Danielle Barker comes from a family of passionate, Mandurah activists, and when she became a state finalist for Miss Universe Australia, with an opportunity to be in the running for a $20,000 grant - she knew just what she would do if she won.
After working in succession law for three years, dealing with wills and estates, Danielle identified a gap in the industry within the Mandurah community which inspired the dream to have a non-profit which would provide free wills and estate advice for Indigenous people.
"I'm originally from New South Wales, and when I moved to WA I noticed there was a much larger Aboriginal community here, and a need for increased Aboriginal legal services was in my mind right away."
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A co-worker at HHG Legal Group's Mandurah office, where Danielle currently practises, had been involved in a project similar in rural Australia, which only increased Danielle's drive to get something started.
"Indigenous people make up two-three percent of Mandurah's population so there is a great demand for this non-profit. It's an evolving idea, but I'm fortunate to be working in an industry that provides, and be surrounded by colleagues who have previously provided Aboriginal legal services."
The most crucial reason behind the importance of Indigenous people having access to wills and estate information, according to Danielle, is to make sure their wishes are honoured.
"When an Aboriginal person dies without a will, their estate is administered according to the laws of intestacy. These are based on nuclear families - whereas in Aboriginal communities it isn't the same structure.
"Aboriginal kinship is a different system, and very often without a will the wrong people can inherit from a deceased person's estate."
Danielle added that when a person makes a will, they appoint an executor who is in charge of their burial wishes and funeral wishes.
"If nobody is appointed it quite often leads to burial disputes. Let's say an Aboriginal person wants to be buried on Aboriginal land - their non-Aboriginal spouse might want something different. It can be costly and there is no clear common law which says who gets to make these decisions."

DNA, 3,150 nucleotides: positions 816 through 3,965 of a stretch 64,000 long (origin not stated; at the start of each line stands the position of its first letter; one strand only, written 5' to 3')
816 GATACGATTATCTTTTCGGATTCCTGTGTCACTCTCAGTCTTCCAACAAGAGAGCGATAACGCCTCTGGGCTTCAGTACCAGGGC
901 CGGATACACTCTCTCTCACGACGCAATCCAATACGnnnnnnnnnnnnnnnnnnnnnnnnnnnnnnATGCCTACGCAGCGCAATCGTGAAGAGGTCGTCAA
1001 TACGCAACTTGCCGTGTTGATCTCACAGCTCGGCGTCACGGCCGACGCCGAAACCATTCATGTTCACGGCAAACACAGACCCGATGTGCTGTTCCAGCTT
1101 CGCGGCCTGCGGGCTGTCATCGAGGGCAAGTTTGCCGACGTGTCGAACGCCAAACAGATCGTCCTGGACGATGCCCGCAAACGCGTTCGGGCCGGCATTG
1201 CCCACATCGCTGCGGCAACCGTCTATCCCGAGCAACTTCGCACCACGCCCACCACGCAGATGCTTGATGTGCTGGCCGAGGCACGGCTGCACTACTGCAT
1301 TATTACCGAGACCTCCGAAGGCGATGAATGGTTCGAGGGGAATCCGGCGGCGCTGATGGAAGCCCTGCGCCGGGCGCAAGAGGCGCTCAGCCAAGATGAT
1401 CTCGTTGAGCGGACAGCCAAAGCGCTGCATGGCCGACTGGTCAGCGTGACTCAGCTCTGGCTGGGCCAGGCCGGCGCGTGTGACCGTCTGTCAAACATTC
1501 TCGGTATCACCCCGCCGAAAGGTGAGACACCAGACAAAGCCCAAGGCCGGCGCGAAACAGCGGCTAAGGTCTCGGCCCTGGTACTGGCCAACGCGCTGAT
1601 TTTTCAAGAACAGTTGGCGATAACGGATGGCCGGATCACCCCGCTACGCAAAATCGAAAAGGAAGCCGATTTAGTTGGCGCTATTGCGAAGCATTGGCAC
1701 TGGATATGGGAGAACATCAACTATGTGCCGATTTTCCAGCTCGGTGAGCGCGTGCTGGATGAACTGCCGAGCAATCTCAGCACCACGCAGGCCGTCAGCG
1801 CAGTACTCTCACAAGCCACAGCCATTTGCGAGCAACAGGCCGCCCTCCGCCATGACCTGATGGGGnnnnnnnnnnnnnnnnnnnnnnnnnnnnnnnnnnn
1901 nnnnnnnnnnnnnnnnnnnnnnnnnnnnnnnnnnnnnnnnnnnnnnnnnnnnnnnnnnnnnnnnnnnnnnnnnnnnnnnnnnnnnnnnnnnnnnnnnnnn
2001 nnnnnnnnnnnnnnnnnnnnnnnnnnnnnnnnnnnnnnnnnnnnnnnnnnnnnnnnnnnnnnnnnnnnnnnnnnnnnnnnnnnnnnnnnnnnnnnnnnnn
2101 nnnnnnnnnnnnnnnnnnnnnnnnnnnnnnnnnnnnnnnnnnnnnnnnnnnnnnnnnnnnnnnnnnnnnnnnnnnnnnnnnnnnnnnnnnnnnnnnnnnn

With a clear goal in mind for what she would do with the prize money, Danielle says she is focusing on her performance in the competition.
"I'm a state finalist for WA and in May we will have Miss West Coast as a preliminary round. From there the selection committee will narrow down WA contestants to compete for the crown.
"The selection process includes interview questions, runways in swimwear and evening gowns and live questions and answers.
"If I were lucky enough to be Miss Universe Australia I would receive the grant and be able to move forward with the non-profit."
Danielle's passion for wills and estates education was sparked by a personal tragedy which occurred earlier in her life.
"One of my friends passed away at the end of 2020. He was young, only 20, and he didn't have a will," she said.
"When I was helping his family in his estate administration I kept thinking about how important it was for every adult to have a will, regardless of their age and the value of their estate."
Danielle said her grandmother Emeritus Professor Jo Barker was another driving force in her life, with the two meeting up regularly to talk about current things happening within the Mandurah community.
"My grandmother is a huge inspiration to me. She was the first occupational therapist in Australia to get a PHD, she chaired the Charles Gardiner board, chaired MANPAC and is currently chair of the Coolibah Care board.
"Over time with our conversations we've identified a need in certain areas - the effects of homelessness, mental health - some people aren't on a level playing field to start with, so we need to make sure we do what we can to empower them."
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